Inhibition by CO of hepatic benzo[a]pyrene hydroxylation and its reversal by monochromatic light.. D Y Cooper; H Schleyer; O Rosenthal; W Levin; A Y Lu; R Kuntzman; A H Conney (1977) European journal of biochemistry / FEBS display abstract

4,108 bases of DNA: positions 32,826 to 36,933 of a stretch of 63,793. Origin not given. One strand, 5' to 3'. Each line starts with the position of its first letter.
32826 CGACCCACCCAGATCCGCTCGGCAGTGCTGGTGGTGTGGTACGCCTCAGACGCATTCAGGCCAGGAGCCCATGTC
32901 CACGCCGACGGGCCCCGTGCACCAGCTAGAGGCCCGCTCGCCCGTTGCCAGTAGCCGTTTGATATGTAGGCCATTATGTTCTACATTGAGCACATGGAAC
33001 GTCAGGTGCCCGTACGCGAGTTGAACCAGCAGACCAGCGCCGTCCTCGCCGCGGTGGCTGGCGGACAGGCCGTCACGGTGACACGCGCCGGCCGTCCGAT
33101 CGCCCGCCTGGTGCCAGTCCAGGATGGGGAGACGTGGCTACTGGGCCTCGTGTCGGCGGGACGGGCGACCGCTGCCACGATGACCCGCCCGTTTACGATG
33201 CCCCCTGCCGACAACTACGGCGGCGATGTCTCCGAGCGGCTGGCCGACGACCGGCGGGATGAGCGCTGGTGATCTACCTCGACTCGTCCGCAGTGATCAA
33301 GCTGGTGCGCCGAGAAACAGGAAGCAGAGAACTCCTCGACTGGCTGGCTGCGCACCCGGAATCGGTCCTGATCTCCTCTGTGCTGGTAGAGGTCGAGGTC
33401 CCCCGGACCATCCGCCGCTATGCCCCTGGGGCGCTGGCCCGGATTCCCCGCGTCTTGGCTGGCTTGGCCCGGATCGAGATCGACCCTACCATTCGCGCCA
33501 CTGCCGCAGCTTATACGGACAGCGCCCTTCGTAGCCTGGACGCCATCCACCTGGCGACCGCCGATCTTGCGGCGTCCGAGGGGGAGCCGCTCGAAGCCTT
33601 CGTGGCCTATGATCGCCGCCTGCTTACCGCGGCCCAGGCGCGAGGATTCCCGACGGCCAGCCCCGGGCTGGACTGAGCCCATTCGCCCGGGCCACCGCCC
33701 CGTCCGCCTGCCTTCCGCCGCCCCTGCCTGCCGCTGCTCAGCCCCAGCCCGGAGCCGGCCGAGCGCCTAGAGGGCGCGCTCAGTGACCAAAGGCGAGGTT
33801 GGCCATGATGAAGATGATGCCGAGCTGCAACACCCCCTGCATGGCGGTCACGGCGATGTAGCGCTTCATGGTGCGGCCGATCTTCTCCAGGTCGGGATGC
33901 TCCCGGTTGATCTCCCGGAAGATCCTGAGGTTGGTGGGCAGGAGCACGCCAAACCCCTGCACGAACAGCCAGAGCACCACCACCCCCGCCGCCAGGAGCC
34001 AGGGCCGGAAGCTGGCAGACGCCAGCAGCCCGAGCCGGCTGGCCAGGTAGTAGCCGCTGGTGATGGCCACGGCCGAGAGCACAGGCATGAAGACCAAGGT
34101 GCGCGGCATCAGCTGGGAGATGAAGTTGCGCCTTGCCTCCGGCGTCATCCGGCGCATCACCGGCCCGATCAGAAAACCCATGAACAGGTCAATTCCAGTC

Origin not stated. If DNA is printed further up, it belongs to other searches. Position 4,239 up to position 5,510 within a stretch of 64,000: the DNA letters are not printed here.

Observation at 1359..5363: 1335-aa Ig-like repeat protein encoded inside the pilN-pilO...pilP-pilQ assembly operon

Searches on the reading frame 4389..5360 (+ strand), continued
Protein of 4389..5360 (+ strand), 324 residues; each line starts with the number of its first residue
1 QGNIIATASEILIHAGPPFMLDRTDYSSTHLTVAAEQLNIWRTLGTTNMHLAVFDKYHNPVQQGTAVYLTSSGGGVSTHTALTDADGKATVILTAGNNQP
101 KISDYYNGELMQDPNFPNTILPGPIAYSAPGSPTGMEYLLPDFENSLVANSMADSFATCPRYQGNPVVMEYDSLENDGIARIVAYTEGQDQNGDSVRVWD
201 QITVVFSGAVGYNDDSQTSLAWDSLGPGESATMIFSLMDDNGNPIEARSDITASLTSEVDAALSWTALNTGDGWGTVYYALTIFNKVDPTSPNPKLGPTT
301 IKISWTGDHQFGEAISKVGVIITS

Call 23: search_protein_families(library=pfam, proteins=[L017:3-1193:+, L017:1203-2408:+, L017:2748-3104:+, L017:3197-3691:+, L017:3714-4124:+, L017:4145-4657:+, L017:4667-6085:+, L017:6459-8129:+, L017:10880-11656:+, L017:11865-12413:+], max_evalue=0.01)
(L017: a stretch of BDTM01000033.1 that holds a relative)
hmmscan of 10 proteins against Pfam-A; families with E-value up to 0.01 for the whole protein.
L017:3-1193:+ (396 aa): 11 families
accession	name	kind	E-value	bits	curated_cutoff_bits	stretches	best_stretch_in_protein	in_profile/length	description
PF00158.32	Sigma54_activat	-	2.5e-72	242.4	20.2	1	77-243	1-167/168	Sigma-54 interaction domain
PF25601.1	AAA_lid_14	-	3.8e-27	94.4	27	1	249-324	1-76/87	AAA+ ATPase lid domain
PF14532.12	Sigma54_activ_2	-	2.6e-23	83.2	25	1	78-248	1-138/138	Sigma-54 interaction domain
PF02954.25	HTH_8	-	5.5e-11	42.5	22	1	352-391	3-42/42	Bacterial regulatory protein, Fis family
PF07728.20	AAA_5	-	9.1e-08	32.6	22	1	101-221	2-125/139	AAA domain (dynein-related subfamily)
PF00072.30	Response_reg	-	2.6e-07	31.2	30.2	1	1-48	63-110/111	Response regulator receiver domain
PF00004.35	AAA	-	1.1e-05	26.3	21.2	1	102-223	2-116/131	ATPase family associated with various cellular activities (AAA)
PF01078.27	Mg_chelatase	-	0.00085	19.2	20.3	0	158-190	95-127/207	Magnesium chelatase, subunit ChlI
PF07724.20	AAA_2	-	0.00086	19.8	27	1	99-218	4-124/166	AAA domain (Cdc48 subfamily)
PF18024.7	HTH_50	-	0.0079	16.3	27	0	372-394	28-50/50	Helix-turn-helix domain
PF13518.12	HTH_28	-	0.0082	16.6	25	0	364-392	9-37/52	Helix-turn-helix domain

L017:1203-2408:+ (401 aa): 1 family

Inhibition by CO of benzo[a]pyrene hydroxylation was studied in hepatic microsomes from rats pretreated with phenobarbital, 3-methylcholanthrene or 2,3,7,8-tetrachlorodibenzo-p-dioxin, from animals treated with vehicle (saline or corn oil, respectively), and in a reconstituted microsomal cytochrome P-448 system prepared from rats treated with 3-methylcholanthrene. In all preparations the hydroxylation was inhibited by CO, and this inhibition was most effectively reversed by irradiation with monochromatic light of 450 nm wavelength. These observations provide direct evidence that the oxygen-activating component of all the examined benzo[a]pyrene hydroxylase systems is a P-450-type heme protein. The only striking difference observed in these systems was the low CO sensitivity of the benzo[a]pyrene hydroxylase reaction in microsomes from animals treated with 3-methylcholanthrene or 2,3,7,8-tetrachlorodibenzo-p-dioxin. Half-maximal inhibition occurred at CO/O2 ratios of 9--12, rather than at 1--2, which is the usual range for P-450-linked mixed-function oxidase reactions. In contrast, the reconstituted benzo[a]pyrene hydroxylase system, with purified cytochrome P-448 from 3-methylcholanthrene-induced rats, exhibited a considerably higher sensitivity towards CO (CO/O2 ratio approximately 1), well within the range for mixed-function oxidase reactions. It is concluded that the observed diminished CO sensitivity of microsomal benzo[a]pyrene hydroxylase in 3-methylcholanthrene- or 2,3,7,8-tetrachlorodibenzo-p-dioxin-treated rats results from alterations in the composition and/or structural organization of the microenvironment of cytochrome P-448 in the endoplasmic reticulum in response to the inducing action of polycyclic aromatic hydrocarbons and related agents, and is not related to changes in the heme protein P-448 per se. The detailed nature of these changes is the subject of ongoing studies.